Salafism


Religious or Ethnic Group

Salafism

The Salafi Movement, whose adherents are known as Salafis or Salafists, is a movement within Sunni Islam whose adherents aim to emulate the practices of the first three generations of Islam, the salaf. Salafis consider these first three generations to be exemplary Muslims.

There are different currents within Salafism with contrasting religious interpretations and practices, but the movement as a whole is characterised by a literalist approach to religious texts and a rejection of any form of innovation in religious practice, known as bid'ah in Arabic. Salafism is widespread in Gulf countries, and is dominant among the ruling elite of Saudi Arabia.

The spread of the Salafi movement in the modern era came about largely as a result of the proselytisation of the 18th century Saudi scholar Mohammed ibn 'Abd al-Wahhab. He called on Muslims to reject modern innovation and return to the practices of the salaf as he interpreted them. The word 'Wahhabi' is sometimes used synonymously with 'Salafi', although most Salafis consider this offensive, maintaining that they follow the salaf, not ibn 'Abd al-Wahhab.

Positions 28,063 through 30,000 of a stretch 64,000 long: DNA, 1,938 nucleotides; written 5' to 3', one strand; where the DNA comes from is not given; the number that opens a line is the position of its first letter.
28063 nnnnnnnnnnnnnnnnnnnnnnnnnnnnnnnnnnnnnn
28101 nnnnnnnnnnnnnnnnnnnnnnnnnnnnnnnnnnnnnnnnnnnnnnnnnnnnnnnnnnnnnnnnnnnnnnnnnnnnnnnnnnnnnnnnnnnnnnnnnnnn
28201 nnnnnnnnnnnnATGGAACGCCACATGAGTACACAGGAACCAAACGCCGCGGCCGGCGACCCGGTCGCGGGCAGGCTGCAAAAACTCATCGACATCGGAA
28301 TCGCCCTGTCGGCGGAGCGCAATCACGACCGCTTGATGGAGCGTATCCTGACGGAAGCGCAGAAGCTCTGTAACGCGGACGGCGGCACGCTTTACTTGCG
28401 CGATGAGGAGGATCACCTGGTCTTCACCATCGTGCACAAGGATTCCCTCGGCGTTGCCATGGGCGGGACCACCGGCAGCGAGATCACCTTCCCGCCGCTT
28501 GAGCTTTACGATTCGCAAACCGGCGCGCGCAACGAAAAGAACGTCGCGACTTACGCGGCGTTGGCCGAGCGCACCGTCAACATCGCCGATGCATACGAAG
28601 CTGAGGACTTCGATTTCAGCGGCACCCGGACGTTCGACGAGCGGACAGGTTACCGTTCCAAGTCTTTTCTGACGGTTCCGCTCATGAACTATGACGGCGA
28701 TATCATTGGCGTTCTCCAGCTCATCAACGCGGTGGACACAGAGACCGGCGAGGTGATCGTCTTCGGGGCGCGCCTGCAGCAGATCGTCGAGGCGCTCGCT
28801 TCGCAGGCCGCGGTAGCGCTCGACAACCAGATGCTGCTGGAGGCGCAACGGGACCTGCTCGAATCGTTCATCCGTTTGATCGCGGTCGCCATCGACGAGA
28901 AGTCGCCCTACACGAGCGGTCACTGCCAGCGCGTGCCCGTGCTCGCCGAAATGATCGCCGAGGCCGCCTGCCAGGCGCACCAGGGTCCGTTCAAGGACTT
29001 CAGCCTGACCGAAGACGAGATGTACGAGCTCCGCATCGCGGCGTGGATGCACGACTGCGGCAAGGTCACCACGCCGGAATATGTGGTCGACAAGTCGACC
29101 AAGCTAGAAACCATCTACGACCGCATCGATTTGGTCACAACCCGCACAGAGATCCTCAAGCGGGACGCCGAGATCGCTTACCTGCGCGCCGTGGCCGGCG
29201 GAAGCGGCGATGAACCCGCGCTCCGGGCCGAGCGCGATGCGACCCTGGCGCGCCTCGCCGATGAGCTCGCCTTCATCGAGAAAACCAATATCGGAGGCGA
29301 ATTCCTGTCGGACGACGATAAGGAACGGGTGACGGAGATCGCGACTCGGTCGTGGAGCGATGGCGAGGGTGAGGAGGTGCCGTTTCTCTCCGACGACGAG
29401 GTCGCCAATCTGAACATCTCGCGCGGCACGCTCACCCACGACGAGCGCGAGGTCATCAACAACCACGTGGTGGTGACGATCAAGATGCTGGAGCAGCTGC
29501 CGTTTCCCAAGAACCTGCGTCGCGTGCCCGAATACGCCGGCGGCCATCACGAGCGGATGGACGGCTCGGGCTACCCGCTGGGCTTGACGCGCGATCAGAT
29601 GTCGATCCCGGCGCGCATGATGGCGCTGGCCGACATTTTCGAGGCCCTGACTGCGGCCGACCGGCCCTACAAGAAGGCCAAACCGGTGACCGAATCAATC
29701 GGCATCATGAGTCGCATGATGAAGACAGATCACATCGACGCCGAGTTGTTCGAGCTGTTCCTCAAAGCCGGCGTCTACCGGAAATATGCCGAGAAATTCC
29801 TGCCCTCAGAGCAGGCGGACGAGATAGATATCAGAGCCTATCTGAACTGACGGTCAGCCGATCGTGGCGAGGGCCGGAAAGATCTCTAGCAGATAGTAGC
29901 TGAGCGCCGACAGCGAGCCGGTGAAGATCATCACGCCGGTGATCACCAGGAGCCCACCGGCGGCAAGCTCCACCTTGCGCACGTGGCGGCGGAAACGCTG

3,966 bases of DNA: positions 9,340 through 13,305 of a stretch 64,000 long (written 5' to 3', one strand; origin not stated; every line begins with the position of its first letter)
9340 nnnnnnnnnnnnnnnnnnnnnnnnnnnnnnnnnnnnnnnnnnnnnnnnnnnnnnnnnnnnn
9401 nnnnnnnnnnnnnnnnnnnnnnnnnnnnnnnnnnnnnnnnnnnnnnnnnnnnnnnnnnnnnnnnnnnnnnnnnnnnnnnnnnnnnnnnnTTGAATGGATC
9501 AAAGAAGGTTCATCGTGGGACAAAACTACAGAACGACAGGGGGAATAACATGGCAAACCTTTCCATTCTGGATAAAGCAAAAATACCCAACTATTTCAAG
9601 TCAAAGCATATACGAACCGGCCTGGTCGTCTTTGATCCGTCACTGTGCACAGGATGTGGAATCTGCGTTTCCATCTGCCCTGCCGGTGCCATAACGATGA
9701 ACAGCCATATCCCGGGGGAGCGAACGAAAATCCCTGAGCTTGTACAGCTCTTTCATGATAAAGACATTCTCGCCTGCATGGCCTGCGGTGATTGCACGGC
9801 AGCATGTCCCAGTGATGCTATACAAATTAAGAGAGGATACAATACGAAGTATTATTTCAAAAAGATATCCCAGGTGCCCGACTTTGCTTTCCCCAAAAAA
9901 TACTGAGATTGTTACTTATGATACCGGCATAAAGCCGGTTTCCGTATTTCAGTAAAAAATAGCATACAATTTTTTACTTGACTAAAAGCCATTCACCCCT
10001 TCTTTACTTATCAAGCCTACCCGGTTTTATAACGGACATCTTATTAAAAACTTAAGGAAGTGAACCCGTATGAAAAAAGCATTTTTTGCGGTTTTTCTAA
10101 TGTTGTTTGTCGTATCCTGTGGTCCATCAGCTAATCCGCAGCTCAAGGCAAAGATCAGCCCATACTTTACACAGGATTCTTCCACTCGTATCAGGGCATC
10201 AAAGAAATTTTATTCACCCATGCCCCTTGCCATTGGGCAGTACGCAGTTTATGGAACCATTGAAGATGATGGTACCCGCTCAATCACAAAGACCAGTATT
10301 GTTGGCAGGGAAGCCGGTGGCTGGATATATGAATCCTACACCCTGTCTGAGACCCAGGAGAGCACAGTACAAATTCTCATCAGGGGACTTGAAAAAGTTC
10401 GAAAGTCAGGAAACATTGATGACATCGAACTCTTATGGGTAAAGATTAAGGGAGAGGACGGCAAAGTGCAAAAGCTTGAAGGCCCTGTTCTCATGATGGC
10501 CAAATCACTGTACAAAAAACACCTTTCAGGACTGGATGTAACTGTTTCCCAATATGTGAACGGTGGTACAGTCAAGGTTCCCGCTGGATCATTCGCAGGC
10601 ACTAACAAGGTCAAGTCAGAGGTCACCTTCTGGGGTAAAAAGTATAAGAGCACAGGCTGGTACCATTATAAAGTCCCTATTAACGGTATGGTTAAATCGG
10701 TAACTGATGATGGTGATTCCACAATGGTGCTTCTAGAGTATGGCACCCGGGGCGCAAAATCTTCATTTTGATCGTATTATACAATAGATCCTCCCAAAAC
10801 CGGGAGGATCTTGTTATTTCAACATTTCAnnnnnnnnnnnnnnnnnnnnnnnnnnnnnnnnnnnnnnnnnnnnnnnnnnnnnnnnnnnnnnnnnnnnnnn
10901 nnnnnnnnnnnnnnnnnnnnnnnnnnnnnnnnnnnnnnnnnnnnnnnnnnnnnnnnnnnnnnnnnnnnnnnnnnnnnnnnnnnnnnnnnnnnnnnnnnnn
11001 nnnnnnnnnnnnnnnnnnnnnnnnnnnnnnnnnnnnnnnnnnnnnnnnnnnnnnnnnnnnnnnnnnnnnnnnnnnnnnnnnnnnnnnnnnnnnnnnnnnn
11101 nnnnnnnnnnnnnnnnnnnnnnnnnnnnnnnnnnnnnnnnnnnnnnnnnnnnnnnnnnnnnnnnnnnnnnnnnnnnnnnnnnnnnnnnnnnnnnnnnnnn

The term 'Salafi-Jihadi' is another term to describe the small minority of Salafis who believe that violent struggle is justified – or even required. Salafi-Jihadism is characterised by an extreme rejection of states that adopt modern political concepts such as democracy and secularism, and violence against those whom Salafi-Jihadis consider non-Muslim, often including adherents of other forms of Islam, such as Shia.

It is noteworthy that a modernist Salafi movement also developed in the 19th and 20th centuries, influenced in particular by scholars and thinkers such as Mohammed Abduh and Rashid Rida, who helped to reconcile a traditional interpretation of Islam with the modern world.